- setup a productive working space and use it most of the time. This means a quiet, distraction free zone, with a very good chair/desk. If you're going to spend long hours at the keyboard don't let it take a toll on your body. If your company won't pay for an ergonomic setup (can cost a couple grand), consider making the investment for yourself. Consider a desk that can be easily raised to a standing desk. Long hours sitting in the same position can be killer.
- find out what the typical working hours are for the colleagues you'll be collaborating with the most and try to maximize your overlap with them. If you're in very different time zones, consider working some odd hours to get more overlap.
- be wary of being "out of sight, out of mind". There may be a danger that others in your organization don't fully appreciate your contributions, simply because they don't see you around everyday. Those you work with directly should have a good appreciation of your value, but consider taking some additional steps to raise your profile: a) volunteer for or request higher-profile tasks that get more visibility outside your immediate group. b) if possible make trips to be onsite,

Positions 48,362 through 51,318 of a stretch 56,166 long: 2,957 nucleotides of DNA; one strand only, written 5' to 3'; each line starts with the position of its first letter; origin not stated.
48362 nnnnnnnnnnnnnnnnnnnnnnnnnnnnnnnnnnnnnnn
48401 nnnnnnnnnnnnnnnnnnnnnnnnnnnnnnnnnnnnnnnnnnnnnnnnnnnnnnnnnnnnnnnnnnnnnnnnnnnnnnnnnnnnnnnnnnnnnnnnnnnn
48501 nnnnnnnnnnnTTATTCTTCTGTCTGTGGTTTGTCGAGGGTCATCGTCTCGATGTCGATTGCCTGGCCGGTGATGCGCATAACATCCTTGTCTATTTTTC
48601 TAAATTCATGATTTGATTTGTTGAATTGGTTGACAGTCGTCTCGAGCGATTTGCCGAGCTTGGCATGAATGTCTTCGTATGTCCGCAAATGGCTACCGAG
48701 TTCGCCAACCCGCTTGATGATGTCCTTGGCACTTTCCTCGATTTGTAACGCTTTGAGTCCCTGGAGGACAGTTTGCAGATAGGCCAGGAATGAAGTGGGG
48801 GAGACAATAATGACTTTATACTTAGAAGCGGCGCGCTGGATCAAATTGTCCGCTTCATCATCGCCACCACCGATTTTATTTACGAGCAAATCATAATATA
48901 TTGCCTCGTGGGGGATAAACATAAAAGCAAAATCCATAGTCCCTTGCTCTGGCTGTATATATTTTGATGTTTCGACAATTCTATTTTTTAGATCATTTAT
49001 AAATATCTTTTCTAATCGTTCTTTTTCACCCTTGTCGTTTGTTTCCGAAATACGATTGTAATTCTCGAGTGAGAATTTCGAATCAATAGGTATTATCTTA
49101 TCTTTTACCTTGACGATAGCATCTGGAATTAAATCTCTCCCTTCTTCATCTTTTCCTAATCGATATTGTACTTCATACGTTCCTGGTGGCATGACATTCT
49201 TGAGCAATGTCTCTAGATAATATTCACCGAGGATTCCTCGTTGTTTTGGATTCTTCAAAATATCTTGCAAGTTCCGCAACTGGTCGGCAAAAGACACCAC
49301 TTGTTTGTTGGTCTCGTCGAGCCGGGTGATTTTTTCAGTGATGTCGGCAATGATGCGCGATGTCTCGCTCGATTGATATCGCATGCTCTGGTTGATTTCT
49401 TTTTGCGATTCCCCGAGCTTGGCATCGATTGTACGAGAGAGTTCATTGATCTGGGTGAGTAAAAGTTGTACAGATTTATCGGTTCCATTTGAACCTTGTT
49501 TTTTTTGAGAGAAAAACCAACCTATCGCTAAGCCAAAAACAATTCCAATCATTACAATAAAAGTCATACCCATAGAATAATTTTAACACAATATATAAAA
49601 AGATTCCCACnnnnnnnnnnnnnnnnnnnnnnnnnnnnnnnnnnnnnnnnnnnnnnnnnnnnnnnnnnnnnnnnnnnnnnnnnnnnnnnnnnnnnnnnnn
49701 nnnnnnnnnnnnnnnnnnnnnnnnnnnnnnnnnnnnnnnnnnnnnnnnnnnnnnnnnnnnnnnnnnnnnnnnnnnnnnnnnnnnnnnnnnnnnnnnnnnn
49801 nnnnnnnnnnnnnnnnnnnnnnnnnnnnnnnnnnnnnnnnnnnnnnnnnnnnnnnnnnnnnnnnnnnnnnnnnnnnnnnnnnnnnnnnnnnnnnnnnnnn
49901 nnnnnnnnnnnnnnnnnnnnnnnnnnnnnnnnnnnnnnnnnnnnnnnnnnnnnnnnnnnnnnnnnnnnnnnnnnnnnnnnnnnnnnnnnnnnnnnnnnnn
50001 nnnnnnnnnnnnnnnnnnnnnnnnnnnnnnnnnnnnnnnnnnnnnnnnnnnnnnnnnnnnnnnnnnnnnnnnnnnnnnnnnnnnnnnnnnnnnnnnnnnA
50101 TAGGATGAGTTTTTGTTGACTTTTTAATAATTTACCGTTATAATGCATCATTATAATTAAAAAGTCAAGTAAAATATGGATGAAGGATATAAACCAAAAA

even if there isn't too much of a need for face-to-face collaboration.
Hopefully since you're not the only remote person that means there will be more of an acceptance and culture that is supportive of remote colleagues.